Well, I am certainly glad to find myself acquitted of the charge of dreaming up some connection between Munchausen's Syndrome by proxy and home education; I find that people have evidently been talking about this idea for years. Asking around, I have found a few home educators who feel that they have been suspected of this. Even the woman who sat next to me at the select committee was herself suspected by some professionals of having this syndrome a few years ago. She didn't, I hasten to add, have it at all. Most frequently, it seems to be with reference to ME and Chronic Fatigue Syndrome, as I surmised, but I have also found it associated with autism. All very curious. Actually, this shows Graham Badman in a rather better light. Instead of simply plucking the idea out of thin air, it suggests that he had actually been doing a bit of research. Mind you, as Julie said a few days ago, without knowing how he said it and exactly what was said, it is hard to know how serious he was being. I have certainly said things myself in exasperation such as, "I think some of these home educators must be absolutely mental!". Of course this has been said to my wife in the privacy of my own home; I would have thought twice about saying anything of the sort in front of a witness.
I don't suppose for a moment that Graham Badman meant to suggest that all home educating mothers suffered from this syndrome or even that it was a major factor in the decision to home educate. He is not a fool. The second meeting with Paula Rothermel took place after he had visited a home education group at which practically every child to whom he was introduced apparently had some special need or other. One was too gifted for school, another had ME, a couple were dyslectic, there was OCD, dyspraxia, ADHD and various other syndromes. I heard about this from one of the few mothers present who had home educated through simple choice. I can see that after meeting so many children described like this, he might have felt tempted to wonder what on earth was going on!
The main objection that people seem currently to be raising to the idea that there might be cases of Munchausen's by proxy among home educating mothers seems to be that the majority of home educators do not crave attention, which is usually seen as a defining factor of the syndrome. I am not so sure that this is a good argument. Often, the very act of withdrawing a child from school does attract attention to a mother. Attention from the school, from her family and friends, from the local authority, health services, sometimes even social workers. So although it may not be the only reason why parents take their kids out of school, it could still be a factor in some cases. I am not a huge fan of Paula Rothermel's research, as I said yesterday, but she did find that over a fifth of home educating parents have children whom they claim to have special educational needs.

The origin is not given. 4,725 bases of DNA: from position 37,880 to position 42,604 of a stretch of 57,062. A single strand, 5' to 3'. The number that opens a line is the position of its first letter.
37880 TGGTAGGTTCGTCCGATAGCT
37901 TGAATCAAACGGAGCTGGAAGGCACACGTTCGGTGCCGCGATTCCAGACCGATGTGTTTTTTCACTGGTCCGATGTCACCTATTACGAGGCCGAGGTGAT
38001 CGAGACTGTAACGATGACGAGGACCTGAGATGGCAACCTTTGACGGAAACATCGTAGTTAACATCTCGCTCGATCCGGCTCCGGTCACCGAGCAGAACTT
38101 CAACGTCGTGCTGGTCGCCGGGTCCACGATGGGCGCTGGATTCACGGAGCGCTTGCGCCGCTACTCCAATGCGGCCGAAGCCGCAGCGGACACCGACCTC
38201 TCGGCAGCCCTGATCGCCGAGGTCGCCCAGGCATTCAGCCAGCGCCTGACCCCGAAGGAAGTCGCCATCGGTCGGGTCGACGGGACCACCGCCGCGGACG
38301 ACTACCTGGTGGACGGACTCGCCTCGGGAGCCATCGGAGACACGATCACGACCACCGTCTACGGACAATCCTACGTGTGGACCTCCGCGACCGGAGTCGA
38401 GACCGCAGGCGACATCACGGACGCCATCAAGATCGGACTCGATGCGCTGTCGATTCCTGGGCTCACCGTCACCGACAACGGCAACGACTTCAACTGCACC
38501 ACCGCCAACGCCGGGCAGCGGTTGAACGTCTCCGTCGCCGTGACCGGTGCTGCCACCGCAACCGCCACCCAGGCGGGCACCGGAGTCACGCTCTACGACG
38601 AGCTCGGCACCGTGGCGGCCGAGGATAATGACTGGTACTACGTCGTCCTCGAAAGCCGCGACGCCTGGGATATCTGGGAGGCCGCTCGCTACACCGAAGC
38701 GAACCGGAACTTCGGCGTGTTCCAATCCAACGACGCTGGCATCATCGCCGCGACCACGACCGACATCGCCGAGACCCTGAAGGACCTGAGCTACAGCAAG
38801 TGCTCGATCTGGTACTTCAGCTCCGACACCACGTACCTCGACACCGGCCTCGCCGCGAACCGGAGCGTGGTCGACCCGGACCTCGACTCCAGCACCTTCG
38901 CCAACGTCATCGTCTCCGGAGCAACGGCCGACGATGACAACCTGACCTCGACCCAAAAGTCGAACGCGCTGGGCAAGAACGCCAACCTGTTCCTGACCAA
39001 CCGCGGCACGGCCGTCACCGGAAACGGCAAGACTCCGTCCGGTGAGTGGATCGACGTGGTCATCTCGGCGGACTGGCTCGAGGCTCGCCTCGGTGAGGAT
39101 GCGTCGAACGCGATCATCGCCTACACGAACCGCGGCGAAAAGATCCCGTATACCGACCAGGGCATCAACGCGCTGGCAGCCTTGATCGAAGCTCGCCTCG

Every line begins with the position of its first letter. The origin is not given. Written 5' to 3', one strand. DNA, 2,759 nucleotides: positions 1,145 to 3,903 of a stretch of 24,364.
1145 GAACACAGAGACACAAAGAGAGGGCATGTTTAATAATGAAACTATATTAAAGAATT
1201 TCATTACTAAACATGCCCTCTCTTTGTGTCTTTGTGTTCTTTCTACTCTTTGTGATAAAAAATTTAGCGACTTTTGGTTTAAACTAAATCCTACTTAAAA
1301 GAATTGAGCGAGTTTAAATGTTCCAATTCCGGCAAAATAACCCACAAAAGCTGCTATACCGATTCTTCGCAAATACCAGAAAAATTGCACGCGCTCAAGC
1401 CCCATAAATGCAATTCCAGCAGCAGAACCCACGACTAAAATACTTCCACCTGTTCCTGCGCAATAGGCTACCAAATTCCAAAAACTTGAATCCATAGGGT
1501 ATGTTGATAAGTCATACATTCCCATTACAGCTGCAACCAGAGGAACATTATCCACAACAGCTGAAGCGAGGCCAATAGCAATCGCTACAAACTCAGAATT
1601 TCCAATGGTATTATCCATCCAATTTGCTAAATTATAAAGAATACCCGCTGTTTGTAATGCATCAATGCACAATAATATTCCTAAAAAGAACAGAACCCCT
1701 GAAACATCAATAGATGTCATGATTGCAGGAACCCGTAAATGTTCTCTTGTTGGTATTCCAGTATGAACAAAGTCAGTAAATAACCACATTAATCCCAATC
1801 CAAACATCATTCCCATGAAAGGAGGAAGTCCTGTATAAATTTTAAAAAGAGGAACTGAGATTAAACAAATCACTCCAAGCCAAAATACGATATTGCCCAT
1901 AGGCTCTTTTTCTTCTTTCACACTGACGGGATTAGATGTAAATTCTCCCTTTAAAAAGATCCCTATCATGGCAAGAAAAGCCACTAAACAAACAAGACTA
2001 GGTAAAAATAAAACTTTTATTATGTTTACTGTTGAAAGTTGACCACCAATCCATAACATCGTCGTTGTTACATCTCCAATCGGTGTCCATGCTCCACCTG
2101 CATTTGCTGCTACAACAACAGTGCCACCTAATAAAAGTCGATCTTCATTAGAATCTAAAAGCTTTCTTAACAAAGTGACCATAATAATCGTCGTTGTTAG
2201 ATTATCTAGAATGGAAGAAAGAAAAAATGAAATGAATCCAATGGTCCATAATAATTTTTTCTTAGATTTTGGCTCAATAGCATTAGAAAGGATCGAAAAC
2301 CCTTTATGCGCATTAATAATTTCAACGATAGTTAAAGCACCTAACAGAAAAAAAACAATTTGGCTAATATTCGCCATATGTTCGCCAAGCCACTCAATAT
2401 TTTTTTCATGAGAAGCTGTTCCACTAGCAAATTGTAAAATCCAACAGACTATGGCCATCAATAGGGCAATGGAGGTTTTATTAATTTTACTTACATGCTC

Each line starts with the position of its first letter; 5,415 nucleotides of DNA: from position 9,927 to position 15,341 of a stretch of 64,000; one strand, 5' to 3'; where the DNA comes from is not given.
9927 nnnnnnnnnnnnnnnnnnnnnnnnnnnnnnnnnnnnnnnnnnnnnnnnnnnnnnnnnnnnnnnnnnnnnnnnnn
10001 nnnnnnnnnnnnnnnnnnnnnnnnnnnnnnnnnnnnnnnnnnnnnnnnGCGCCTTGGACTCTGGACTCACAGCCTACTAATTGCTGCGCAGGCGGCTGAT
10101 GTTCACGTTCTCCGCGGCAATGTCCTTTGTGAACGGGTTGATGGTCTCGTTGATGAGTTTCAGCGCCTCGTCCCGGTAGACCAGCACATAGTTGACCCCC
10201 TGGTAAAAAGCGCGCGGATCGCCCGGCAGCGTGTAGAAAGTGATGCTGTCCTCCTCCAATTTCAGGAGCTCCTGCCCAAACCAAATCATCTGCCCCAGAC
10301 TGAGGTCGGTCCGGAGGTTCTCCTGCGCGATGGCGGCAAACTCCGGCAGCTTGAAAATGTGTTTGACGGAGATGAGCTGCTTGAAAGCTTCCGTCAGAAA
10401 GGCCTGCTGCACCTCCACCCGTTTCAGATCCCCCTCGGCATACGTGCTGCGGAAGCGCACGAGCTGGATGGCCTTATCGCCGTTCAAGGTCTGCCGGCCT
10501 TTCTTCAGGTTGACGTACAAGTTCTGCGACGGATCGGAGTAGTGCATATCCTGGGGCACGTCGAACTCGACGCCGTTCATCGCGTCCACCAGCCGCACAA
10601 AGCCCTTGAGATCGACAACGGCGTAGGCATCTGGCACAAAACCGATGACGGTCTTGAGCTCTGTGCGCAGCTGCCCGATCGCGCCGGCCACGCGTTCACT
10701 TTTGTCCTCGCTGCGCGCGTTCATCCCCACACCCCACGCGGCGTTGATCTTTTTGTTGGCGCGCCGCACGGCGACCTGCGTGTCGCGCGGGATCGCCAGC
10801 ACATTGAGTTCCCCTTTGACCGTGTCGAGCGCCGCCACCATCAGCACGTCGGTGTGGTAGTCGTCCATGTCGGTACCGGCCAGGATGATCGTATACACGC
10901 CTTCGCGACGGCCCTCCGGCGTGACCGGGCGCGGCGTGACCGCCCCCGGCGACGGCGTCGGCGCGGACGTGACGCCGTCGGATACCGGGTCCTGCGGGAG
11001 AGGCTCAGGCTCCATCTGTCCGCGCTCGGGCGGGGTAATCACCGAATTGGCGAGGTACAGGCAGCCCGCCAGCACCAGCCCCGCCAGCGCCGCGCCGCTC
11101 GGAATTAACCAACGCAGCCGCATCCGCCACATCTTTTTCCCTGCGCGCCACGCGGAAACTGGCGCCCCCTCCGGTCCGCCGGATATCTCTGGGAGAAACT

In short, it should be quite clear now that I did not myself invent this idea of a connection between Munchausen's Syndrome and home education. I felt I had to nip that in the bud, otherwise I would find it being accepted as fact that Simon Webb told Graham Badman that home educators had Munchausen's! Without wishing to be unkind, I can't help noticing that the person who started this particular hare is not only on medication for anxiety, but has also self-diagnosed herself as suffering from dyslexia, dyspraxia and ADHD. More worryingly, she has apparently retrospectively diagnosed some of her grownup children as having had similar learning difficulties. I would have thought that such a person could hardly keep too quiet on the subject of Munchausen's syndrome by proxy; never mind accusing complete strangers of starting a scare about it! It is however an interesting notion and I would be keen to find out more. I certainly would not dismiss it out of hand as a contributing factor in some parents decision to de-register their child, but I would have to see an awful lot of convincing evidence in order to persuade me that it was a major cause of home education.